In a major setback for Johnson & Johnson, the US Supreme Court refused to hear the company's plea to overturn a $2.12 billion compensation award for women claimed their ovarian cancer was caused by asbestos elements in J&J's talc products.
A Missouri state court had had earlier ruled in favor of the 22 women who made the accusation and awarded the compensation.
Again last year, the Missouri Court of Appeals ruled against J&J's attempt to throw out the compensatory and punitive damages.
However, the court reduced the total damages to to $2.12 billion from the $4.69 billion originally ordered.
"The matters that were before the court are related to legal procedure, and not safety. Decades of independent scientific evaluations confirm Johnson's Baby Powder is safe, does not contain asbestos, and does not cause cancer," J&J said after the verdict.
Following the final verdict by the US top court that ended years of litigation, J&J will make a payout of $2.5 billion, which includes accrued interest on the original sum.
However, this does not seem to be the end of the crisis for J&J as it has said previously that there are more than 19,000 similar claims against it. The company added said the unresolved legal issues will continue to be litigated.
After the verdict, the shares of J&J slipped about 1.2 percent.
The women and their families said in the lawsuit that they developed ovarian cancer following thr use of baby powder and talc products of J&J for decades. They said company knew its talc contained asbestos but did not warn consumers about it.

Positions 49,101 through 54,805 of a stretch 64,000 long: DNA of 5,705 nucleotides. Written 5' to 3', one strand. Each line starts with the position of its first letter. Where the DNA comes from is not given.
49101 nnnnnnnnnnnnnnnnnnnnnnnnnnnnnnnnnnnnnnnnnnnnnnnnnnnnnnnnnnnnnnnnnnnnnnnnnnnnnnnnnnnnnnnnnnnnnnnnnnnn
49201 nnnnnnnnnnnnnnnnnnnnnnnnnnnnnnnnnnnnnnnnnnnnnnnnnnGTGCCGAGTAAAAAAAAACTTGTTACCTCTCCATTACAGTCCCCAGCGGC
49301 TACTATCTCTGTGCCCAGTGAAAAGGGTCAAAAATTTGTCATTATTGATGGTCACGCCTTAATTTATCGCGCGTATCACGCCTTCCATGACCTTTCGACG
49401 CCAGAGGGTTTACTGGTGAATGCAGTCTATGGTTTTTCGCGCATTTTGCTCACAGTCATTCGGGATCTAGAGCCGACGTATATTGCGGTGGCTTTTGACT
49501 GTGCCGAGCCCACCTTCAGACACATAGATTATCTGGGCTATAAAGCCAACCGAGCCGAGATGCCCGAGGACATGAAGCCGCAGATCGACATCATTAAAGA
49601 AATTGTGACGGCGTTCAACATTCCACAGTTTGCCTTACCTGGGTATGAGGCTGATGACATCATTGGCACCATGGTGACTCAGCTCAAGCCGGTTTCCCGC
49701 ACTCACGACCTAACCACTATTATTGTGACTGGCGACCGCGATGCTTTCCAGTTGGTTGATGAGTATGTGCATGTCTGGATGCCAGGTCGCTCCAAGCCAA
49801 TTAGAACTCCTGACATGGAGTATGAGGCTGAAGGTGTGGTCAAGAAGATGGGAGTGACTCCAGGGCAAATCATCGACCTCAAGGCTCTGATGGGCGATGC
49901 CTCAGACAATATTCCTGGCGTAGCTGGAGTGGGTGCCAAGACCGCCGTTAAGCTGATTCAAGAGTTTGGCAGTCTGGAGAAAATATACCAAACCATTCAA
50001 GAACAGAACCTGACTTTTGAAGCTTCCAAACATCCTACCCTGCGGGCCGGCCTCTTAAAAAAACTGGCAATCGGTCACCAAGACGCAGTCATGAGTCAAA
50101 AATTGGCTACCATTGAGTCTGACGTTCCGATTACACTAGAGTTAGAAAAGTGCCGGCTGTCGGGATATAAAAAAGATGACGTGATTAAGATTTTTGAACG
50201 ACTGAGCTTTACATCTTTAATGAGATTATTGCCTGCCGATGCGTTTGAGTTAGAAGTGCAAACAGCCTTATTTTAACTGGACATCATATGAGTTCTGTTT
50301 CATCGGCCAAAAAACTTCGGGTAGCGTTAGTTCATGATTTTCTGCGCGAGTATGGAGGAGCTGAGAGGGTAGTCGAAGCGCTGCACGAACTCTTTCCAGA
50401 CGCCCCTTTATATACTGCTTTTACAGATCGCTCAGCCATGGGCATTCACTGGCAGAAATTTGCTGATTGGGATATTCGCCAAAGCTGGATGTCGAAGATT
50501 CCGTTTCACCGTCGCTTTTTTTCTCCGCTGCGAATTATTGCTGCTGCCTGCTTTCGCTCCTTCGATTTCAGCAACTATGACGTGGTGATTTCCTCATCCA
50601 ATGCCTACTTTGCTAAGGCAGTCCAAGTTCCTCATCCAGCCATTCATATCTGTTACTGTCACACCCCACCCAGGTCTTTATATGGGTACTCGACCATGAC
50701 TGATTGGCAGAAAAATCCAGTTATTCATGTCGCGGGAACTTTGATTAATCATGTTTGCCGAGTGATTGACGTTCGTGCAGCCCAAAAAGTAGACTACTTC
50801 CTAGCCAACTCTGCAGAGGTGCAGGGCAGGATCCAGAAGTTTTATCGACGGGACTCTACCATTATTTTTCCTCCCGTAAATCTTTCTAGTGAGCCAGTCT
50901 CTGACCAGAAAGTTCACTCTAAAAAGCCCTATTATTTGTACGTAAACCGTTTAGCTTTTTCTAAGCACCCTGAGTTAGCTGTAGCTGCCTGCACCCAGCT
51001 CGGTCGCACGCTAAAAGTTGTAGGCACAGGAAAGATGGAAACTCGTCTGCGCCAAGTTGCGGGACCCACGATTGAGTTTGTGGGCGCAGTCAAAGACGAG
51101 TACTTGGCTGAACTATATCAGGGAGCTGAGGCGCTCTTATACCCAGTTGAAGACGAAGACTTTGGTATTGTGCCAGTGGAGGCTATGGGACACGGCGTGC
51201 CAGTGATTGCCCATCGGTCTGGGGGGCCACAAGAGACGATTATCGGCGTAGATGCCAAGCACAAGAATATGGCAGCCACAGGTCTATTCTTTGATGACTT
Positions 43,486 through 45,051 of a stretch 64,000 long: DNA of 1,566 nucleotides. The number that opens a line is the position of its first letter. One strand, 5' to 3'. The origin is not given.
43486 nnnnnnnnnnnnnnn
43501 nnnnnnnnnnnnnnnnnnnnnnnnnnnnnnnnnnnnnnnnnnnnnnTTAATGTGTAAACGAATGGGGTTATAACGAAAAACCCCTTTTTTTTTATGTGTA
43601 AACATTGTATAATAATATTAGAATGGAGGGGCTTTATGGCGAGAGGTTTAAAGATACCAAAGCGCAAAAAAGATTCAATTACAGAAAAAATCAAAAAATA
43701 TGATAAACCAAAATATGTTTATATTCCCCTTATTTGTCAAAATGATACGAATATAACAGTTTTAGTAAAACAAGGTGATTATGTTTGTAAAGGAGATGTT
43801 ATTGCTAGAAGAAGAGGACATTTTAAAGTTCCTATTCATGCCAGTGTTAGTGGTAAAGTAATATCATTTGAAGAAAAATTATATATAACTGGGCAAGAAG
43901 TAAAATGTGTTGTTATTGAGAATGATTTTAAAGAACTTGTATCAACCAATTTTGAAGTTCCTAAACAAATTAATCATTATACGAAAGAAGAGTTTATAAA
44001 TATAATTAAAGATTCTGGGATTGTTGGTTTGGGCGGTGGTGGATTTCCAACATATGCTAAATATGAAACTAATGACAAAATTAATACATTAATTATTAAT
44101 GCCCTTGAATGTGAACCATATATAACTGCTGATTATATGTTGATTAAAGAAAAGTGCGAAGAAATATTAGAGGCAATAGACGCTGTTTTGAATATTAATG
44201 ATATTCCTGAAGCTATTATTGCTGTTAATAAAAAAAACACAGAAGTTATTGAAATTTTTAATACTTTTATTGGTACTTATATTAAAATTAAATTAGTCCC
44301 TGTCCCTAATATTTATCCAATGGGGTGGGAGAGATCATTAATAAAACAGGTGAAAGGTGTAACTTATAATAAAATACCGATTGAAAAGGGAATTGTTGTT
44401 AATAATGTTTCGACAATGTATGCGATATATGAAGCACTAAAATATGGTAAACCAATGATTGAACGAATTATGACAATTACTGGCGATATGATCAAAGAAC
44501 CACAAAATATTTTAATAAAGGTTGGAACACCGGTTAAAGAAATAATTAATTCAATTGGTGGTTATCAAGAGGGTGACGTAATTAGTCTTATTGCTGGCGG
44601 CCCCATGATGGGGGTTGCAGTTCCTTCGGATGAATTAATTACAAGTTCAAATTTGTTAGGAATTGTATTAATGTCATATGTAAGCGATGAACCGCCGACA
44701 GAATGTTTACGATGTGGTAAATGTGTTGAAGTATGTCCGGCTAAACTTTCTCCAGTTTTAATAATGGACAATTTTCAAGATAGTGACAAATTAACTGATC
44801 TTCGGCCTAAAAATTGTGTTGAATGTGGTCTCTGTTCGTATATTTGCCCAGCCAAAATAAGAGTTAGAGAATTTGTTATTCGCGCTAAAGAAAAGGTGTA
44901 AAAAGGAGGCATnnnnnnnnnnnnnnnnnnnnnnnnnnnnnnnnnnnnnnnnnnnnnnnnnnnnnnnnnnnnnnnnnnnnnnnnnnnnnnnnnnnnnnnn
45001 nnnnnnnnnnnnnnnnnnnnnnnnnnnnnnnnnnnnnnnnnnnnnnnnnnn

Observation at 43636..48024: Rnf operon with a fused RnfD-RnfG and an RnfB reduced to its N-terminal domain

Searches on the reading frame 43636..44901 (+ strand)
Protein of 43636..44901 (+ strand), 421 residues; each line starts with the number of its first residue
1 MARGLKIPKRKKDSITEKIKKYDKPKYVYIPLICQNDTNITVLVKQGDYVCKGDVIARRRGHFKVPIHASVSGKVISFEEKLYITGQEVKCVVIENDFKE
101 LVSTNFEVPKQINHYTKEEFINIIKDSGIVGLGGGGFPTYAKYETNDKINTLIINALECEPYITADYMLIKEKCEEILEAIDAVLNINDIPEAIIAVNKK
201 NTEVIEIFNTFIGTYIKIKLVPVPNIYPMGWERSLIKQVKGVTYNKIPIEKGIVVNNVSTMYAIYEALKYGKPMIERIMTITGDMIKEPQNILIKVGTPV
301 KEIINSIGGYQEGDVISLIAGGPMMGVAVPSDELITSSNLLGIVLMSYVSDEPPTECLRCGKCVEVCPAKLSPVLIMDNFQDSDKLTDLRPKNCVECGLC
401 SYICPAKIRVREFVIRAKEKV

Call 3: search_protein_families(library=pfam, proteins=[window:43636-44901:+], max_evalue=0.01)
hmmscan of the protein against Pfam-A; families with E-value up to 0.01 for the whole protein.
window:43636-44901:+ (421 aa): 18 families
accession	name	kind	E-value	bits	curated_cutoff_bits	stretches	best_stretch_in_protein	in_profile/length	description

Focus on Process
J&J says the case is not exactly about the safety of the contents of its products but the process. The company said its products never contained asbestos and insisted that the contents do not cause cancer. It had said that the judgment was a "fundamentally unfair process".
The BBC had reported that a US Food and Drug Administration (FDA) study of a variety of talc samples, including J&J, from 2009 to 2010 did not find any asbestos in any of them.
However, the prosecutors said the FDA and Johnson & Johnson were using flawed testing methods.
In the end, the Missouri Court of Appeals said it was reasonable to conclude that J&J "disregarded the safety of consumers". The court added that, as the company sought profits, it filed to inform the consumers that its talc products caused ovarian cancer. The court added that there was "significant reprehensibility" on the part of J&J.
The complainants hailed the verdict. Some of the women who had filed the lawsuit have already died. "This was a victory not just for the amazing women and their families who we were privileged to represent, but a victory for justice," Mark Lanier, a lawyer for the plaintiffs, said, according to Reuters.
In a major announcement in May 2020, Johnson &Johnson said it was stopping the sale of baby powder talc in the United States and Canada.